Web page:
By Larry Livingston, senior writer/editor
Last week a group of Catholic priests who travel around the country to preach on behalf of Unbound were at our headquarters in Kansas City for their annual conference. Every summer they join together as a community for a few days of learning and fellowship, and to share stories of their adventures traveling to parishes throughout the U.S.
For those of us who work in Kansas City, this is one of our favorite times of the year. It’s our opportunity to thank them for all the times they drove seven hours to get to that small town in the middle of nowhere in time for Saturday confessions, or spent the night at Gate 23 at DFW because their originating flight was canceled in Philadelphia.
But mostly, these few days when the priests are with us are our chance to let them know how deeply we appreciate all they do to invite new sponsors to join the Unbound community. Every year, because of the efforts of our preachers, thousands of the Catholic faithful put their faith into action by sponsoring a child, youth or elder living in poverty.
Most of our preachers are retired. Many were pastors. Some were missionaries, some chaplains and some teachers. At different times in their lives, they’ve been engaged in other ministries as well. They are a diverse group with varied interests, but they have two important things in common.
The first, obviously, is priesthood. The second is a deep desire to serve as a voice for the voiceless. At a time in their lives when nobody would blame them for taking it easy, our preachers have chosen instead to exercise their priestly ministry to serve the poor and marginalized.
They’ve each made this choice because they believe, as all of us at Unbound do, in the transformative power of the relationship between a caring sponsor and a child, youth or elder in need. They believe, as Pope Francis so often reminds us, that Christ is present — in an especially profound way — among and within the poor and the powerless.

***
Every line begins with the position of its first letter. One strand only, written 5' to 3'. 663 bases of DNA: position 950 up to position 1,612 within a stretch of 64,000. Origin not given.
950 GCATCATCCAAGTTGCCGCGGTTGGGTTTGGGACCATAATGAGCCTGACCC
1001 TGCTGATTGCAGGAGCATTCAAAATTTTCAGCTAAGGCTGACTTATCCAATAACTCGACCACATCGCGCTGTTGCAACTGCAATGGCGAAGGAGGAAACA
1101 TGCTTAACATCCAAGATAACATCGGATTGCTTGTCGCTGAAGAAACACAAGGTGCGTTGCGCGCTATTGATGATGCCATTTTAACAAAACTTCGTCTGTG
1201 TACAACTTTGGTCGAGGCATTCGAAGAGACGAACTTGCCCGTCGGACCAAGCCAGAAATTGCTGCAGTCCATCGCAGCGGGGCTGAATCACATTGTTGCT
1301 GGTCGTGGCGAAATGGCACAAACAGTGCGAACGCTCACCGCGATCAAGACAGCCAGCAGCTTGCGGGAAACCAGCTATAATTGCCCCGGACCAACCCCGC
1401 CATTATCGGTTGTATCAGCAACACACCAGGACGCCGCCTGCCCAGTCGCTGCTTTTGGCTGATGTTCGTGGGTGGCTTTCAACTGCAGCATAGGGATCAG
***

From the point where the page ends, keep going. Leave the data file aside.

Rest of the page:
They didn’t just come by this belief in retirement. It has long been a part of their understanding of the Gospel and what it means to be a priest. That thought came home to me this week when I shared a reflection with the preachers during the opening prayer for the conference.
They’ve each made this choice because they believe in the transformative power of the relationship between a caring sponsor and a child, youth or elder in need.
I’d been invited to reflect on the life of Father Dick Mauthe, one of our priests who passed away earlier this year. I recently learned that Father Mauthe had founded an ecumenical center for peace and justice when he was involved in campus ministry in the 1960s, and I was struck by the realization that many of the priests gathered in that room had similar accomplishments.
Father Rich Tillman spent much of his career as a pastor in inner-city St. Louis, where he worked with the urban poor. Father Marty Holler travels to Kenya for months at a time to provide pastoral support for a missionary school. Father Joe Gosselin is involved in a personal outreach in Haiti, where he spends part of every year. And Father Jerry Brown served as a nurse with the medical missions in Central America.
These are just a few of the many experiences of the priests who preach for Unbound. Each of them has chosen to join our community because they see us as kindred spirits who offer them a way to continue to exercise their vocations in the service of God and their fellow human beings.
We closed the preachers conference, as we customarily do, by celebrating Mass together. This year we were honored to have as our presider Archbishop Joseph Naumann of Kansas City, Kansas, an Unbound sponsor. At the end of the Mass, as at the end of every celebration of the Eucharist, all those present were sent forth with renewed marching orders to go out into the world to share with others the Christ with whom they’d been nourished.
Our priests will do that by continuing their mission of inviting people of goodwill, in parishes across the U.S., to make the connection between the Christ they recognize in the breaking of the bread and the Christ who lives within each of the children, youth and elders we serve.